President Bush: Speech Signals No Change in Policy
January 27, 2005
As I have been saying in my blog posts (here and here) and column, President Bush’s speech was not a harbinger of some new era of American militaristic imperialism. He decided to augment the Bush Doctrine — involving actual military action against terrorists and terrorist states, preemptively, when necessary — by invoking his bully pulpit and other nonmilitary means to promote democracy and freedom throughout the world. In his speech he specifically denied that this meant he would start launching new military actions. Yet that’s the way many chose to interpret it, so that when he has further elaborated following the speech, he is wrongly accused of retreating from him plan. This Washington Post story about the president’s comments yesterday on the matter vindicates what I’ve been saying.
From the article:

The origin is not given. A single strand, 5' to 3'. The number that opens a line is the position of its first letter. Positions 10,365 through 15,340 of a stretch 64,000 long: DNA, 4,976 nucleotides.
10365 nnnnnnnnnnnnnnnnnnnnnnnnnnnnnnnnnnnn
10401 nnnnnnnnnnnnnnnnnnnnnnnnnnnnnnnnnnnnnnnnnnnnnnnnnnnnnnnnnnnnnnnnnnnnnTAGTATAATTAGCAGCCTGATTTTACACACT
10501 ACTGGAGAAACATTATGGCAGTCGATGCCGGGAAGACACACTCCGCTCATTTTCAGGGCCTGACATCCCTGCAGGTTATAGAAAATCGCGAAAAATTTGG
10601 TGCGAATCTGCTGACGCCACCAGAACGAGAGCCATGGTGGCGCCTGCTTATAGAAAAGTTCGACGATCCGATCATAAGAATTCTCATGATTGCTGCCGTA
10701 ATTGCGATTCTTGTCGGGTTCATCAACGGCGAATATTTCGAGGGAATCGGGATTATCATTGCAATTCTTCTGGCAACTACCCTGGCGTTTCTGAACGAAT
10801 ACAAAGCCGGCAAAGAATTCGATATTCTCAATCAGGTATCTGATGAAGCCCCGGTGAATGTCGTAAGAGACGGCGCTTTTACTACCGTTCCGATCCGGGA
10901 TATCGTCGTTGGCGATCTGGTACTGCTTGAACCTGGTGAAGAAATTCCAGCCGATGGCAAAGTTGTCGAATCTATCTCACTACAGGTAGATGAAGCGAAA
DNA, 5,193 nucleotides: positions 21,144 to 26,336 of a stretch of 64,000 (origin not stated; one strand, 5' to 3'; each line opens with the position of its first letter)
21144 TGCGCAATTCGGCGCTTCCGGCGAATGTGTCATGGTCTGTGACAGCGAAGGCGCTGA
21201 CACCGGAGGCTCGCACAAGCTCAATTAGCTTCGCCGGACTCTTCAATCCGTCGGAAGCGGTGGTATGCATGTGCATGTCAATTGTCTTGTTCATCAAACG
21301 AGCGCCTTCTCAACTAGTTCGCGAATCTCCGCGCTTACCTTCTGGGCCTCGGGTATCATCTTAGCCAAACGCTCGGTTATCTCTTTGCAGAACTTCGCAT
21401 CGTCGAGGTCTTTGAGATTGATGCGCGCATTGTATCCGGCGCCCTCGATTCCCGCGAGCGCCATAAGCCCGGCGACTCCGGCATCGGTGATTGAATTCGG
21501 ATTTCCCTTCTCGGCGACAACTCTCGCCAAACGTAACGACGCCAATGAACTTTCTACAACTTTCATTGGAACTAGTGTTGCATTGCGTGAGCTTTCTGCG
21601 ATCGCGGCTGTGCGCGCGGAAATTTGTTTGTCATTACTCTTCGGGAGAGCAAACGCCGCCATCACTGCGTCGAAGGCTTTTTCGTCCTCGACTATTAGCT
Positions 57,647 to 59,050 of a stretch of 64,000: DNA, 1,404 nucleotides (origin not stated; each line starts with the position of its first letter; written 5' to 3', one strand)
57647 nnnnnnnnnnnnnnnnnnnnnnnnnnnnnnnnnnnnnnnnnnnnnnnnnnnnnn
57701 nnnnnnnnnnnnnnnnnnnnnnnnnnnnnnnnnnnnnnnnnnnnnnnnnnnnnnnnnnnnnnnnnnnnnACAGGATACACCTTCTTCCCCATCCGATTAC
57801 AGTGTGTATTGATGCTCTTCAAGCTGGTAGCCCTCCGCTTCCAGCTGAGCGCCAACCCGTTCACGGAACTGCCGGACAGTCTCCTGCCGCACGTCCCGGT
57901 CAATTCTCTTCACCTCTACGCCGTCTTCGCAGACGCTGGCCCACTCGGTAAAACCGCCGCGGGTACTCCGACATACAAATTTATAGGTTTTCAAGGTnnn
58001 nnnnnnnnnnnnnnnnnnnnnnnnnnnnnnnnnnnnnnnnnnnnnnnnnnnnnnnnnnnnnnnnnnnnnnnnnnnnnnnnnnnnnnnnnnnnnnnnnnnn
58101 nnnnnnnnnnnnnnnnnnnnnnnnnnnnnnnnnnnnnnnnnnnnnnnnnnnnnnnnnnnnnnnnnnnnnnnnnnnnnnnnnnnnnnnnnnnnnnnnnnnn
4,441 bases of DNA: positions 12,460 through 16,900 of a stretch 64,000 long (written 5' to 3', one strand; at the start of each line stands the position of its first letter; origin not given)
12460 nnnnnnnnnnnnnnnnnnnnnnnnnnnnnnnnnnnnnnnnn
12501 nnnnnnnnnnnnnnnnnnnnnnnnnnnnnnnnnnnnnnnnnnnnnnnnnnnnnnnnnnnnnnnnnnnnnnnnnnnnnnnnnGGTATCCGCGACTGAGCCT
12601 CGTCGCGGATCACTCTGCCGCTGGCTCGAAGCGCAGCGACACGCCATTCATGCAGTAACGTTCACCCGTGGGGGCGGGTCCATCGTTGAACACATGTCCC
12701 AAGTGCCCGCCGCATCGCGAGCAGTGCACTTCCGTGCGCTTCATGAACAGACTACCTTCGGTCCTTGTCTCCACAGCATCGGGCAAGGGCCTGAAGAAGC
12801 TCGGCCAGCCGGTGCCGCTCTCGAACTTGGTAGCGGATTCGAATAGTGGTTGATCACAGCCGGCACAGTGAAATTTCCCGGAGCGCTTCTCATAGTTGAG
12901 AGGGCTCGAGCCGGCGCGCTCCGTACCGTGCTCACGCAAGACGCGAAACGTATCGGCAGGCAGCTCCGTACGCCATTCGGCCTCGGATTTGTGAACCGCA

President Bush yesterday characterized his Inauguration Day goal of “ending tyranny in our world” as a long-term ideal rather than a new policy redefining U.S. relations with repressive governments, as he ratcheted back expectations of a more muscular approach to spreading freedom abroad.
While saying he had “firmly planted the flag of liberty” in Iraq, Bush offered no tangible plans for how he would plant it in other countries, suggesting instead that the stirring words of last week’s inaugural address were meant as a statement of principles recapitulating his first-term practices.
“My inaugural address reflected the policies of the last four years,” Bush told reporters at the first news conference of his second term. Asked if the speech that termed advancing democracy “the calling of our time” reflected a policy shift, he said: “No. As I said, it reflects the policy of the past, but it sets a bold new goal for the future. And I believe this country is best when it heads toward an ideal world.”
See if that’s not essentially what I said in my blog posts and column. Again, the inaugural speech did not represent a shift in policy,” but it lifts up the nonmilitary promotion of democracy and freedom as long-term goals of the United States.